Experiments in the Women’s Centre Nottingham. Melanie Jeffs, manager of the Women’s Centre Nottingham has given me access to a space that I am currently using for studio experiments around the body and technology. As with my previous experiments I am particularly interested in how the body learns – picking up information about an environment through tacit inference whilst distracted (with technology).
The first movements were considered by using my technology (the laptop) in the space, then through developing some of the postures without the technology present. A kind of mimesis – but a re-learning, questioning what my body is picking up from the point of interaction between the device and the environment.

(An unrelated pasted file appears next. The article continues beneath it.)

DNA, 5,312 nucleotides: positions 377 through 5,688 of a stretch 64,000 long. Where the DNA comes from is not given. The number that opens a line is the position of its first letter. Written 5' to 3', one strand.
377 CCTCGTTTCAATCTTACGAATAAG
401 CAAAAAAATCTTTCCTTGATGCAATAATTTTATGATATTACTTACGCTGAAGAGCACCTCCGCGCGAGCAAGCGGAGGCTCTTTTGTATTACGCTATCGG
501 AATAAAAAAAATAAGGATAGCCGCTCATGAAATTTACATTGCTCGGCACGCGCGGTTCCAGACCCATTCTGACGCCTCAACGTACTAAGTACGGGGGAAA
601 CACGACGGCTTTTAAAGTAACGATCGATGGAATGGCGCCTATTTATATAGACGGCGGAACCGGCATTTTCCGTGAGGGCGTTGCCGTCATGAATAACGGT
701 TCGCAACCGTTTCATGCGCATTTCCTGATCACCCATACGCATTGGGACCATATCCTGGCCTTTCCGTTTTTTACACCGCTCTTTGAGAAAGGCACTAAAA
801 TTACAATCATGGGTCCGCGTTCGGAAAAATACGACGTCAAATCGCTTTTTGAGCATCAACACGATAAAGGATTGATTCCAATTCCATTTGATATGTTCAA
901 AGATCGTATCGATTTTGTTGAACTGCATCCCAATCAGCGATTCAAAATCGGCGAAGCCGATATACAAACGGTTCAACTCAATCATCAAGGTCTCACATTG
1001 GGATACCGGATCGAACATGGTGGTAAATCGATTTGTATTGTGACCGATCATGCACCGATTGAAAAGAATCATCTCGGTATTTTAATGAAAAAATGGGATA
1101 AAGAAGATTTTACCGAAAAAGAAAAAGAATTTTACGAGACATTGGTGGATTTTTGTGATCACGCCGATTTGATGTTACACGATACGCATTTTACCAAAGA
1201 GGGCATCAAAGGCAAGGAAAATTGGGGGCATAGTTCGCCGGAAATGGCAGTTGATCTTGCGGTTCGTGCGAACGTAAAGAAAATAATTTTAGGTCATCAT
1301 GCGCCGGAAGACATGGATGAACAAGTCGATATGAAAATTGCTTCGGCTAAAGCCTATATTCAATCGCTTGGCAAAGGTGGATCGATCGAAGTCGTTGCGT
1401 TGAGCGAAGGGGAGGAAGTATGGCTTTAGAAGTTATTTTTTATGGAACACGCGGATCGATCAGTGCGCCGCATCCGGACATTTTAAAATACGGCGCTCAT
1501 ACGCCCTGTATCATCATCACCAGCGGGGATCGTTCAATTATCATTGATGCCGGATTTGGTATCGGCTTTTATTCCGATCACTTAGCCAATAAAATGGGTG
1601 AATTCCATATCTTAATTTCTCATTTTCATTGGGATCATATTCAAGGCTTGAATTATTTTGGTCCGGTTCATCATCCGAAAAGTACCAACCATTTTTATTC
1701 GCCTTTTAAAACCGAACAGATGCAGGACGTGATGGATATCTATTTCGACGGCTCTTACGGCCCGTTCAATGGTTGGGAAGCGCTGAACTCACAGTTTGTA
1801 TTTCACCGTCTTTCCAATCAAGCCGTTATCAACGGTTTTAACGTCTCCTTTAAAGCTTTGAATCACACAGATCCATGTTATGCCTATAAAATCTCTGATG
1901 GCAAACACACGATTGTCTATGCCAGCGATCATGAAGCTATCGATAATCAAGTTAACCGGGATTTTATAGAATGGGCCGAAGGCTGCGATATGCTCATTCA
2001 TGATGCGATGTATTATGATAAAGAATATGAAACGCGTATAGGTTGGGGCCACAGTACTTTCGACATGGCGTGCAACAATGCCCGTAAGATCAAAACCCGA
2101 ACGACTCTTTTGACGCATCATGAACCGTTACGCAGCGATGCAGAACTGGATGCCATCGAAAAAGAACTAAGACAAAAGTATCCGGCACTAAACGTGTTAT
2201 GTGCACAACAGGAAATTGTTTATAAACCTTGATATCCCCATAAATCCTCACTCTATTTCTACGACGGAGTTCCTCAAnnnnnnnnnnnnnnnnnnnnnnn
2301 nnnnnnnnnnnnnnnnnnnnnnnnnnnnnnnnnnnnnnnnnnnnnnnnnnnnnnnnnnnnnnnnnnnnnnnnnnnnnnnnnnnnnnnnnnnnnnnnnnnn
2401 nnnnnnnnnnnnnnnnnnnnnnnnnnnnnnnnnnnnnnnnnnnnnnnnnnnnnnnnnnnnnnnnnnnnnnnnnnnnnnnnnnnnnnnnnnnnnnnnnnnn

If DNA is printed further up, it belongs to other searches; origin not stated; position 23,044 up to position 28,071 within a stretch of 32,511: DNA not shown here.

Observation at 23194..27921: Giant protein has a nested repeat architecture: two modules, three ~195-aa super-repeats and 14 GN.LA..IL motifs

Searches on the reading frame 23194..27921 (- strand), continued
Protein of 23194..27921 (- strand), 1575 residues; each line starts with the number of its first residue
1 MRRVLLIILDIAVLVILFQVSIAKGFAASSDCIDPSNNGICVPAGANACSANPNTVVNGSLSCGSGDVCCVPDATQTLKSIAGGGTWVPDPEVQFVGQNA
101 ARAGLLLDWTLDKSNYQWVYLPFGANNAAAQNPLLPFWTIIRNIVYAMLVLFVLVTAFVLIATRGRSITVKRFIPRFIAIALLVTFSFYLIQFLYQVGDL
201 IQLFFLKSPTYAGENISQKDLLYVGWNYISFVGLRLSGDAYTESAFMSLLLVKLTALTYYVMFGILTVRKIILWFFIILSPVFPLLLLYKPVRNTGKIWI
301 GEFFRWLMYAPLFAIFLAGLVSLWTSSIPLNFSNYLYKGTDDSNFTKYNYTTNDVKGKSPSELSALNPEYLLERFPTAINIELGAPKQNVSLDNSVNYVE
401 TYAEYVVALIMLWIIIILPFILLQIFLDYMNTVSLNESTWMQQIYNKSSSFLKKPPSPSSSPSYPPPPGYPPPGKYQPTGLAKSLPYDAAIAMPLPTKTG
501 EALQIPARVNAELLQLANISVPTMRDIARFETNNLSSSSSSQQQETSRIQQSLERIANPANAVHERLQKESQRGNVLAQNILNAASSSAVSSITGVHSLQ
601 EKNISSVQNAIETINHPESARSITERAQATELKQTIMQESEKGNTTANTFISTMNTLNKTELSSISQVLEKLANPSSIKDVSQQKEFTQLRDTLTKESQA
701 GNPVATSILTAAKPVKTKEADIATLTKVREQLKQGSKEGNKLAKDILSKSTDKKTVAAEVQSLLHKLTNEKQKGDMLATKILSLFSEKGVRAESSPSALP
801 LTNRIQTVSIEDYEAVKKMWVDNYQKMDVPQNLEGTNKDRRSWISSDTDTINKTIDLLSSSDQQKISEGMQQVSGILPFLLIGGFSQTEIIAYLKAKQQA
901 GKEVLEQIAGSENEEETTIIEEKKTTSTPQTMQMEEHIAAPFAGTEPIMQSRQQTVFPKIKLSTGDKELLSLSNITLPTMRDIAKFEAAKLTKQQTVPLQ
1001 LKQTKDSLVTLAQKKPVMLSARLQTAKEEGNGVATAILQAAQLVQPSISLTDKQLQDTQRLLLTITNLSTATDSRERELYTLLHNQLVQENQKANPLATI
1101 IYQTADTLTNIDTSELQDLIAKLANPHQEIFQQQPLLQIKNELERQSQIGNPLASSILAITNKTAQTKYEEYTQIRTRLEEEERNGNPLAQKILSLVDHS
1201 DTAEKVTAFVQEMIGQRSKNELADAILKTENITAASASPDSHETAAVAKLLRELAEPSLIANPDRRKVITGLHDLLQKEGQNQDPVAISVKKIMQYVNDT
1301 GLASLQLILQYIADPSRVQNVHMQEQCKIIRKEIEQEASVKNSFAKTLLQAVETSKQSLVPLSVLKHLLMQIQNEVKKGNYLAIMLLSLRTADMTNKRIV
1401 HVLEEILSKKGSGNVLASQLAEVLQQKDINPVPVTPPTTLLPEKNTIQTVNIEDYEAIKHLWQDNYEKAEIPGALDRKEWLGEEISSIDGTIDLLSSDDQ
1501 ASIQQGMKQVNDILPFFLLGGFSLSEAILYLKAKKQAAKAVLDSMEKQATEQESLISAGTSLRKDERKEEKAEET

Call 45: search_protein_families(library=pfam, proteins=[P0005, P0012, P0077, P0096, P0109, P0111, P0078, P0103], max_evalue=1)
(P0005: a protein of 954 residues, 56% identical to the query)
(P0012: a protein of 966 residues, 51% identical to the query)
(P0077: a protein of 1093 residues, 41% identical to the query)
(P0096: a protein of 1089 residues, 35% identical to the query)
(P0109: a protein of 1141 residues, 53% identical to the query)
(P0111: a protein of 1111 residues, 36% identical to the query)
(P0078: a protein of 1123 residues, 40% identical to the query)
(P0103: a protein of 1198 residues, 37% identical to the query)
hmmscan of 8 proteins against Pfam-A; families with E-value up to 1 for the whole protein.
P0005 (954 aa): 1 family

A few hours spent moving, testing, extending and replicating the postures I use when working on my laptop. The weight of my body as I worked on the floor with my laptop was shifted to one side. My shoulders were often rounded and my back included a top of the shoulder curve and a lower back curve. The raised wrists gave my hands an awkward hanging look.
The postures were less dynamic than other tests due to the sedentary nature of my engagement with the laptop – when working with a mobile phone for instance, I was able to move and test myself against the space more readily. The shapes of my body were often flaccid with a certain ugliness and replicating them gave me a sense of impatience. It is interesting to note that the laziness induced by the interaction with the laptop would normally be overcome by the distraction it provides. When repeating the postures without the technology I had a heightened awareness of the stultifying effect of my body’s posture.